Life in a Dol house
2016 - Week 41
How to be an instant expert
We seem to have drifted into winter this week, at least a month earlier than last year, with the first snow on the top of the Dinaric Alps visible on the mainland, some 70 or more kilometers to the east.
With that in mind I had a discussion with my friend Cvjetko, the master builder, about moving the chimney from my wood burning, water heating stove, so that there is more pull or draught in the chimney to prevent it smoking whenever the door is opened.
He said he had been thinking about it, but there was a problem with using 120mm steel flue pipe - condensation. As a new chimney will be part of the forthcoming building work, he felt it would be better to continue with the current arrangement, short term, then construct a proper chimney, with flue cleaning access and connect the fire to it.
I could not fault the logic and I was not relishing having the new dining room ceiling opened for the pipe route to be changed, with all the attendant redecoration work afterwards.
The wood stove sits in the corner of the dining room, where the previous owner also had a solid fuel stove. It uses the same horizontal wall exit as their stove did.
That was my first mistake. I made the presumption that if there had been a stove there for more than half a century, then it must be OK.
After my conversation with Cvjetko, I did some research on line into how to stop fires smoking. What I found in several places was that you should never, ever have a horizontal flue. I have one which is a metre long!
Chimneys should be lined to prevent condensation (not just a steel tube) and should extend above the height of close roofs, to prevent downdraughts.
So as my flue has four 90 degree bends, when you count the two at the cowl on the top of the flue pipe, which even after having been raised once, is below the level of the ridge tiles, it really couldn't be much more wrong.
So having become an instant expert in flue construction, I set about trying to work with what I have - two 90º bends and a through-the-wall horizontal pipe, and turning it into a better functioning temporary solution for this winter.
One gem of information I discovered was that if you have a 3 metre, or 10 foot flue, and you add a two foot extension, the increase in height will improve the draught by 20%. Also, a rotating cowl, powered by wind at the chimney top, will also pull air through the flue and will increase the draught. In fact there is a warning that it might cause the fuel to burn faster or hotter.
A trip to the hardware store in Stari Grad let me obtain a one metre length of pipe and a rotating cowl.
But before making any alterations, I put a meter onto the flue in the dining room. The result was zero, 0, nul, siff - draught in the chimney. That could just be a reason for the fire smoking. Not really believing the meter, I lit a small piece of paper. It smoked, the smoke rose inside the flue pipe, then came back into the room. The meter was correct, there was no pull or draught present.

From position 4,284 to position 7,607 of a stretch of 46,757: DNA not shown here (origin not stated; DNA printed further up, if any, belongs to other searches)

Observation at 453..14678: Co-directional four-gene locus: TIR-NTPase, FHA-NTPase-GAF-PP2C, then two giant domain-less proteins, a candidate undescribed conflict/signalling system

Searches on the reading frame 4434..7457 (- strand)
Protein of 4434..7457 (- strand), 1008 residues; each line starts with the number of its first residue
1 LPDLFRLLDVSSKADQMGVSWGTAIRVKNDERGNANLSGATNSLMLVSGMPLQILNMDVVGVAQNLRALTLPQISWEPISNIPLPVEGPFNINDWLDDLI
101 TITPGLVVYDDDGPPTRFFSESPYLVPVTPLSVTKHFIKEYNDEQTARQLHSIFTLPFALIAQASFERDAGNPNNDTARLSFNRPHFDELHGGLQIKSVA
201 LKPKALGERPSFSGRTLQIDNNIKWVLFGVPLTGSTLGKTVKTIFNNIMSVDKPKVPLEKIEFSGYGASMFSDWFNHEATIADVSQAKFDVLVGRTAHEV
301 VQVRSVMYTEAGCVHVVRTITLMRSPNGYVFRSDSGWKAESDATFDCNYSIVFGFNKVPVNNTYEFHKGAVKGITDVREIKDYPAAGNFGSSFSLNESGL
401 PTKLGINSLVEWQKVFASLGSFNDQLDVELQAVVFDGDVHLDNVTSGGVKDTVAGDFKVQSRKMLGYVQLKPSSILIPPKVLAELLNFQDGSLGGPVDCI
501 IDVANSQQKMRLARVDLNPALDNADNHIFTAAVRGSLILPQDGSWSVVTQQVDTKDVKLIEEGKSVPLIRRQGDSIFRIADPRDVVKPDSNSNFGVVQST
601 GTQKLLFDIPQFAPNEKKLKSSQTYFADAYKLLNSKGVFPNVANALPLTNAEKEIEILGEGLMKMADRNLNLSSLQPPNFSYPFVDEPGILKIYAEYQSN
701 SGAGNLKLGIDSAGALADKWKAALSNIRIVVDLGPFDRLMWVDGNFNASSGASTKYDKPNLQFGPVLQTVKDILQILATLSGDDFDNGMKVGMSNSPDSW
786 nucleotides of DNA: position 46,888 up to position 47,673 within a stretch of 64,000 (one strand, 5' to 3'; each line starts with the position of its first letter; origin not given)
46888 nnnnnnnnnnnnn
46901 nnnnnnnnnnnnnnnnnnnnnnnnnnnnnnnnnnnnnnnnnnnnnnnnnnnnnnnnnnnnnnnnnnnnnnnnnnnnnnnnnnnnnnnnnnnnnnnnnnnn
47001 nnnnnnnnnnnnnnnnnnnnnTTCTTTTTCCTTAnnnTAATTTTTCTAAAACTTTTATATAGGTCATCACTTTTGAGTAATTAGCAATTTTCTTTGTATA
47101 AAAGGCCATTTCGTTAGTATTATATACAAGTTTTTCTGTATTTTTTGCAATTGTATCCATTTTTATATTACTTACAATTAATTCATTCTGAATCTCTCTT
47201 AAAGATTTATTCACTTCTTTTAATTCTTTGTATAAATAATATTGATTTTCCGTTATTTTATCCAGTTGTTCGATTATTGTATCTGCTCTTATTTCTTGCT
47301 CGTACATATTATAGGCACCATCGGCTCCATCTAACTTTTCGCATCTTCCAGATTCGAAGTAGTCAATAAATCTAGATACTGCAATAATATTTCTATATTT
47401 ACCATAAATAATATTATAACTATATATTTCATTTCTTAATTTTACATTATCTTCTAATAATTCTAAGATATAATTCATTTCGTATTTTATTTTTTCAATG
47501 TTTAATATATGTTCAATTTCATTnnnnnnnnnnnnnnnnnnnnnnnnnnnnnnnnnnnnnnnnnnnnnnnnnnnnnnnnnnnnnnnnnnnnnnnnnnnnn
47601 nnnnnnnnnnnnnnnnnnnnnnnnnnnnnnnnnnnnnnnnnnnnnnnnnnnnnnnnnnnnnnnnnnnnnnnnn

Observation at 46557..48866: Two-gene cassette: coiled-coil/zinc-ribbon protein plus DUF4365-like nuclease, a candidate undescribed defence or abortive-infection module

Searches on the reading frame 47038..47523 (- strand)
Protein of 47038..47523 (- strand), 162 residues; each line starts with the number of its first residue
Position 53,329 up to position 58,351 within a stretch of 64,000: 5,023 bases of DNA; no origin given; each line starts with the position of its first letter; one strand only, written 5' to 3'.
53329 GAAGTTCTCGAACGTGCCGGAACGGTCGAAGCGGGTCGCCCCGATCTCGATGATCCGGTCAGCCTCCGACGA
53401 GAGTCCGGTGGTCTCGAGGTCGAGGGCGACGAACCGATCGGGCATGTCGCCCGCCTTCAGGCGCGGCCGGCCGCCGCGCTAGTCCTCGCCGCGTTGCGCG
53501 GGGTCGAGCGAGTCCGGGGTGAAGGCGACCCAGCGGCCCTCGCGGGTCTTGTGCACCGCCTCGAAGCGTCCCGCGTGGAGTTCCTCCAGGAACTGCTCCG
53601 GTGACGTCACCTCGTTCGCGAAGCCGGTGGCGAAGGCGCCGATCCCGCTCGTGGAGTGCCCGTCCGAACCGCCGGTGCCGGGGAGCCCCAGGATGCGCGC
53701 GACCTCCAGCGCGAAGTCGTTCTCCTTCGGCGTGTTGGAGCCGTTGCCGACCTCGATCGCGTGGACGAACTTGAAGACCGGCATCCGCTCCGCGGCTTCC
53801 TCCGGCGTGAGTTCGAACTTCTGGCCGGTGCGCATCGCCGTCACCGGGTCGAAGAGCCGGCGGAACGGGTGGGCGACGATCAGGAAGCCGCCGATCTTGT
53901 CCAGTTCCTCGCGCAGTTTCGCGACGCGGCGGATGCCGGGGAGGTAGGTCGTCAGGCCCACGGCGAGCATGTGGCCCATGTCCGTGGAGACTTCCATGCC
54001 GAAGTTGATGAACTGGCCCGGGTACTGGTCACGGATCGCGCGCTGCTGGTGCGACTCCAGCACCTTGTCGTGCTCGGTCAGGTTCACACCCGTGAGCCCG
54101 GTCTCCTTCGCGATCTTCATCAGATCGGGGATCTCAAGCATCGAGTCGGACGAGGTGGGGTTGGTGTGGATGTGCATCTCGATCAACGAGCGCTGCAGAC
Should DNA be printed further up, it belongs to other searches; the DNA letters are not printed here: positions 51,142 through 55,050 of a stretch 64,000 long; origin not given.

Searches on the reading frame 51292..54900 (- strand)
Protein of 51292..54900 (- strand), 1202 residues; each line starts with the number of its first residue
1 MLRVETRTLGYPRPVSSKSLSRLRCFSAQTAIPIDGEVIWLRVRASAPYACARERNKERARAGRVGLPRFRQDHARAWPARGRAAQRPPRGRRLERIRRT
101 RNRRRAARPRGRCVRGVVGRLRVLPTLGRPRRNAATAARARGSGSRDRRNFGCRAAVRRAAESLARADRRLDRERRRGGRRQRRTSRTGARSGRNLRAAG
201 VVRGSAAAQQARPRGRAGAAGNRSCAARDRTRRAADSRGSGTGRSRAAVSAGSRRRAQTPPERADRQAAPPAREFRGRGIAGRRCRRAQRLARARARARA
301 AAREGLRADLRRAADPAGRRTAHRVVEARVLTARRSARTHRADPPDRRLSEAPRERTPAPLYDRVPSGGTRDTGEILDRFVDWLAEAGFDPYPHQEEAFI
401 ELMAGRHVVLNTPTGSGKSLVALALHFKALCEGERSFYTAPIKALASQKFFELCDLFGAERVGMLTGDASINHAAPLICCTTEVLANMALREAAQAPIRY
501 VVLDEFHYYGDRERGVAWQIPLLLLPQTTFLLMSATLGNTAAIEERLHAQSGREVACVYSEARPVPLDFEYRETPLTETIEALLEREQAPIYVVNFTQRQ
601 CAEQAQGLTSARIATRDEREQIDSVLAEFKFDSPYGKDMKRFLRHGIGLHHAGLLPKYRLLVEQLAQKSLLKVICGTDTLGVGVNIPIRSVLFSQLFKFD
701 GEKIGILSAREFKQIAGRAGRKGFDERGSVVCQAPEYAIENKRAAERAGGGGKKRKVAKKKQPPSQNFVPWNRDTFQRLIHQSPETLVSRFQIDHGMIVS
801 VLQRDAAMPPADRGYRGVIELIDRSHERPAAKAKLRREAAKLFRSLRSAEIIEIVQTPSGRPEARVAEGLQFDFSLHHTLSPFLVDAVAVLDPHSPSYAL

Dismantling the pipe at the external 90º bend, I found one possible reason. It was more than ⅓ full of a very light, shiney black residue.
It wasn't soot as you can hold it and not get dirty fingers, but it is the result of the combustion of wood. Not only was it in the horizontal section, but it was also backed up the vertical pipe as well.
I realised that I needed to construct a device to scrape out the pipe this winter, as I am sure it will fill again. Drawing a pattern onto a piece of aluminium sheet, I cut a half circle using tin snips, then drilled the top to take a metre length of threaded bar.
The result is a custom fit rake to remove any residue which collects at the 90º degree bend at the bottom of the flue.
I suspect it is the condensation issue that is causing the black deposit.
The cold pipe is causing the results of combustion to condense on the inside of the pipe, but unlike soot which sticks, this falls to the bottom, accumulating in a heap at the bend, eventually reducing the gap and hence the draught.
With the stack pipe removed, I attached the additional one metre length, together with some home made brackets for guy wires, to hold it steady in a winter Bura. Then the rotating cowl was attached to the top.
With the help of my neighbour Steve, to steady the now three and-a-bite metre long stack, I reattached it to the wall pipe. Tightened the the support brackets, attached the guy wires and moved inside.
I have also added an air radiator immediately above the fire, so that I can extract the maximum amount of heat for the room from the fire. The meant I had to cut some pipe to fit. I also took the opportunity to paint everything to match the walls.
Just to test the new flue, I put a piece of paper over the pipe end in the room. It was almost sucked up the chimney. So with a hole in the centre, I put the meter over the hole and immediately the air vanes started spinning. It registered 3.7 to 4.9 metres per second. A check outside confirmed the new cowl was rotating.